Outlier detection from Inter-Quartile Range in Machine Learning | Python
Outlier detection is an important part of many machine learning problems. The quality and performance of a machine learning model depend on the quality of the data. However, datasets often contain bad samples, noisy points, or outliers.
What exactly is an outlier? Outliers are points that don’t fit well with the rest of the data. For example, see the regression line below. This represents the data X=[1,2,3,4,5,6,7,8])
and Y=[3.1, 6.7, 8.5, 12.5, 13, 18.8, 21, 24.4].
The linear regression appears to suit the data well, with little error. Therefore, the model is a good fit. Now suppose we introduce two points as outliers : (9, 57) and (10,112). These two coordinates do not have the same linearity as the previous points. Hence we can see that adding the two outliers greatly disrupts the regression results.
Therefore, outlier detection and removal is of importance for better accuracy of our model.
What is InterQuartile Range?
This is a very simple technique that makes use of statistical measures. If you have studied boxplots, you would be aware of what the terms median, percentile, and quartile range mean. Boxplots show the distribution of data. A quartile measures every 25th percent of the total data points. The first quartile means the 25th percentile of values, the second is the median or 50th percentile, and the 3rd and fourth quartile represents the 75th and the 100th percentile(maximum value), respectively. As such, the distance between the first and third quartile represents the range of the middle 50 percent values, called the interquartile range.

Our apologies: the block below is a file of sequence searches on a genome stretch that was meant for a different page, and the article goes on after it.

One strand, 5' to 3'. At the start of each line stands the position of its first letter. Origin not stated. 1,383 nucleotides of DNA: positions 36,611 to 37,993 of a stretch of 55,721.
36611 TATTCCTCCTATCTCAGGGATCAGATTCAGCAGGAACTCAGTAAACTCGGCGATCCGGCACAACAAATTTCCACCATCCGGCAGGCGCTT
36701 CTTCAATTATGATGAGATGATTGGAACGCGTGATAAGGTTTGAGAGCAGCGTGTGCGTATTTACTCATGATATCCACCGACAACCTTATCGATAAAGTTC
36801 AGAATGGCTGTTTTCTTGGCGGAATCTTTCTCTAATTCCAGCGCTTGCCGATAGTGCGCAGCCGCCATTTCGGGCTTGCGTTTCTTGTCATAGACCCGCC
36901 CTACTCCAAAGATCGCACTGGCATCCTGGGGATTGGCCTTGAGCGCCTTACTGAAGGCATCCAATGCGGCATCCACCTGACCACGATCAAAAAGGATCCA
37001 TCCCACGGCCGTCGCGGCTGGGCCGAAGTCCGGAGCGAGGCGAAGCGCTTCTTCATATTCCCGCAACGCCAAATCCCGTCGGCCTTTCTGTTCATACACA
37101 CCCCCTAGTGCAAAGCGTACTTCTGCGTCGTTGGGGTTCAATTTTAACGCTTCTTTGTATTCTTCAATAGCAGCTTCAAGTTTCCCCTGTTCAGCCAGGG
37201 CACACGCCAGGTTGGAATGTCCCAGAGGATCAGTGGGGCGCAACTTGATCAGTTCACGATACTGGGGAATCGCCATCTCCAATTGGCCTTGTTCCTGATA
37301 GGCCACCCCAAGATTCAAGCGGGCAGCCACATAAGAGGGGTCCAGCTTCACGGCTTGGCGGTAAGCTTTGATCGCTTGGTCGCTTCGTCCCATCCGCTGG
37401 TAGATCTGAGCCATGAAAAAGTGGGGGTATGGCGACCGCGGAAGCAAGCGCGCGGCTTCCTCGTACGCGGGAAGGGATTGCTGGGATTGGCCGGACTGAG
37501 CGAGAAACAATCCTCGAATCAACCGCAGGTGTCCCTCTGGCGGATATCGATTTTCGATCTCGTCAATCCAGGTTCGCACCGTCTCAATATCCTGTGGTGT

The method for finding outliers is simple. We find out the interquartile range and choose a multiplier, k, typically equal to 1.5. Then, the range of values lying beyond Q3 + K*IQR and below Q1 – K*IQR are considered to be outliers.
Let us demonstrate this with an example. We use a small dataset for ease of understanding.
Look at the Python code example given below:
X=np.array([0.5,1,4,4,5.5,5.7,5.8,5.9,6,6.3,6.5,6.5,7,7.1,7.2,7.5,8.5,9,9.1,11,12]) l=len(X) Y=[1 for i in range(l)] plt.boxplot(X) plt.scatter(Y,X)
Here, we have generated the dataset and visualized the data points using a scatter plot and boxplot. The boxplot can give information about the data distribution. The ‘box’ in the box plot encloses the interquartile range, with the middle line denoting the median, and the other two lines denoting the lower and upper quartiles. The other two lines at the extremities of the boxplot are the whiskers of the plot. The whiskers denote the cut-off point for outliers.
We can also get the exact mathematical values using NumPy’s quantile function.
print(np.quantile(X,0.25)) print(np.quantile(X,0.50)) print(np.quantile(X,0.75)) >>> 5.7 >>> 6.5 >>> 7.5
Thus we have the median as well as lower and upper quartile. The IQR or inter-quartile range is = 7.5 – 5.7 = 1.8.
Therefore, keeping a k-value of 1.5, we classify all values over 7.5+k*IQR and under 5.7-k*IQR as outliers. Hence, the upper bound is 10.2, and the lower bound is 3.0. Therefore, we can now identify the outliers as points 0.5, 1, 11, and 12. Thus, these points, which do not relate well with the rest of the dataset, can be scraped.
Thus, we have seen a simple technique for anomaly detection.